Two students from Kansas City, Kansas, have been selected to be new student and family orientation leaders for the 2018 spring and fall semesters at Fort Hays State University, Hays, Kansas.
The two Kansas City, Kansas, students are Melanie Arellano, a senior majoring in social work; and Ricardo Zamora, a senior majoring in management.
They are among 75 FHSU students selected from a pool of 125 applicants to be new student leaders. They will be at the pre-enrollment sessions for freshmen and transfer students this spring and also during the fall orientation weekend.
The student leaders will help new students and their families become familiar with campus resources by creating a welcoming atmosphere, assisting in the pre-enrollment process and answering questions.
At a mock drill today at Kansas City Kansas Community College, students from Wyandotte High School had the opportunity to get some hands-on experience working an accident or responding to police calls.
The students donned protective gear, then went to work at a mock car accident scene, using rescue tools under the supervision of professionals from the Kansas City, Kansas, Fire Department.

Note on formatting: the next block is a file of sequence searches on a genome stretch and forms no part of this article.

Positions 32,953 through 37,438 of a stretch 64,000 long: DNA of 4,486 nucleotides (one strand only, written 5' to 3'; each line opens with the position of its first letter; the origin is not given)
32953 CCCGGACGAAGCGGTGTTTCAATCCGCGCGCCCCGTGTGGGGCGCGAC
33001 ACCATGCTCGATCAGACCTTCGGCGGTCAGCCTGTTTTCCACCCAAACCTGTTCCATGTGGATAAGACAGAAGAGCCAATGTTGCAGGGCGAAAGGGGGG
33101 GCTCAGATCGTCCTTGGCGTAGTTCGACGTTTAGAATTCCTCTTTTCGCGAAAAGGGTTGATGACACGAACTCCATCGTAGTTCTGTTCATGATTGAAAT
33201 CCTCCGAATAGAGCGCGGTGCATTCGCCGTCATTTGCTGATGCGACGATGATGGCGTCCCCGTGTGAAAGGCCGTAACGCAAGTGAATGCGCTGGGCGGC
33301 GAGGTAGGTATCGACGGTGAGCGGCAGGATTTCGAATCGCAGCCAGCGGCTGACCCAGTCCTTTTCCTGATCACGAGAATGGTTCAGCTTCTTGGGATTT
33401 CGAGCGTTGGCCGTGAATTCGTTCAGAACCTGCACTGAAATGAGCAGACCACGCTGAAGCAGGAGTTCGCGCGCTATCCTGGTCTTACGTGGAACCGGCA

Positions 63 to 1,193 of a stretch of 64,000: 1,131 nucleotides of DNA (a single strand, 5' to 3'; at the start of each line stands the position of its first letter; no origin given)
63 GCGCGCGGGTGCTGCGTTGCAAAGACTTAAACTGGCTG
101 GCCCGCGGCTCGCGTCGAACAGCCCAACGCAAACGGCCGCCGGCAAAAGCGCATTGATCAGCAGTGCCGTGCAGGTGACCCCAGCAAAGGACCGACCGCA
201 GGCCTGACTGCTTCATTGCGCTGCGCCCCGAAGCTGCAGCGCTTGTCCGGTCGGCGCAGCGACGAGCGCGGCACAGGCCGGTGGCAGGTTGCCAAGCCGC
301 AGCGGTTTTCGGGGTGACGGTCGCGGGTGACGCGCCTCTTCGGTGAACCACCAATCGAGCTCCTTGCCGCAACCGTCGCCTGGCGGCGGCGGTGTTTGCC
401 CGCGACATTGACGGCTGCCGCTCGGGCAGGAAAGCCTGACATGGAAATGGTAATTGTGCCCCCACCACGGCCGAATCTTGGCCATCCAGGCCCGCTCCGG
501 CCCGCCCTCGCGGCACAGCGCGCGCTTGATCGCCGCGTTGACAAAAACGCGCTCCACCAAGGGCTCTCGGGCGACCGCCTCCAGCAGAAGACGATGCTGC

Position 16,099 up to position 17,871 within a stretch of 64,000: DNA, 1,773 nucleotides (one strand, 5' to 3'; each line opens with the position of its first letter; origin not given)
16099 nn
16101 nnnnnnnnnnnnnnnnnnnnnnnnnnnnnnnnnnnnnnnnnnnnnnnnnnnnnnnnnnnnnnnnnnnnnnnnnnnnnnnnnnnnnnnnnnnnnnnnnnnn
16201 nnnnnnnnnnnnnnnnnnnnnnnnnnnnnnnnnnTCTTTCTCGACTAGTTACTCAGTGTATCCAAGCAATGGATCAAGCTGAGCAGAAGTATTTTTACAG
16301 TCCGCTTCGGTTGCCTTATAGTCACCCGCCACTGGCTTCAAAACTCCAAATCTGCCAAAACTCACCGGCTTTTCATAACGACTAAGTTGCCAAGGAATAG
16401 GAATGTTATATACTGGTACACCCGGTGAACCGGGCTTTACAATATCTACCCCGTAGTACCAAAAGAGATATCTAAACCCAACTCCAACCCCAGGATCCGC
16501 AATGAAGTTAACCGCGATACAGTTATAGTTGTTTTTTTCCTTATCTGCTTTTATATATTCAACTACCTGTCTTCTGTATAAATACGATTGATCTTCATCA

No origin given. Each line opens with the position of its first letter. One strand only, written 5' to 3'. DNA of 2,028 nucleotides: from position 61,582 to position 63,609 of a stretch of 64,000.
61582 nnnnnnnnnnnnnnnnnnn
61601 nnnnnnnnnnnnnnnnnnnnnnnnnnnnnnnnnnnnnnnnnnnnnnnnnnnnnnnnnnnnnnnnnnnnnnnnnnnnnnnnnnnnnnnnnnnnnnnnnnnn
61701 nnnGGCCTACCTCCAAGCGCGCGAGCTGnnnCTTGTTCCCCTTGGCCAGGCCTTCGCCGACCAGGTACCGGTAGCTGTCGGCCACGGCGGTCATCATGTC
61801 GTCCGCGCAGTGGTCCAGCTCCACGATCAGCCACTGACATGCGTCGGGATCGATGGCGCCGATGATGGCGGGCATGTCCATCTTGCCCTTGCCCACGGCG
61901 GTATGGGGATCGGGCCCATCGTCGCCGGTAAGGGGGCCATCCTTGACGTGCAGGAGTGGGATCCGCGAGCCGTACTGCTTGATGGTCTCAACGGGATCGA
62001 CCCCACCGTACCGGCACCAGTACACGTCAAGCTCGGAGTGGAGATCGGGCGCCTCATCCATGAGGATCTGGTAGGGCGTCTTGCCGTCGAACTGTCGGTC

Students also participated in a sessions where they met with homicide detectives and with police officers from the Kansas City, Kansas, Police Department who respond to domestic violence situations. In addition, there was a mock meth lab explosion where the students met with public safety professionals to investigate.
Robert Hofmann, Wyandotte High School Career Academy facilitator, said high school freshmen were actually working the mock crime scenes under the guidance of the professionals. The students were in the ninth grade in Wyandotte High’s Human and Public Safety Academy. He added that Kansas City Kansas Community College also was participating in this career program.
“The biggest thing, is as a freshman, they can make that informed decision as to what they would like to do,” Hofmann said.
If enough students decide they want to pursue a career in fire science, for example, then Wyandotte High School could then provide a career program for them, he said. It creates a career path for the students.
“It gives them an opportunity to be exposed to something that they might have never even considered,” said Battalion Chief Morris Letcher, a spokesman for the Fire Department.
It gives the students an idea of what the careers are like in the department and hands-on experience of what firefighters do. It can help with recruitment, he said.
“You can get kids interested in things like this that never even considered it,” Letcher said.
Hofmann believes the hands-on career experiences are very helpful to students. Starting as ninth-graders, the students will have time to consider different careers and plan a career path.
Sgt. M.J. Cross, who was talking with students about law enforcement, said he believes it is a good experience for kids and provides good first-hand knowledge of public safety.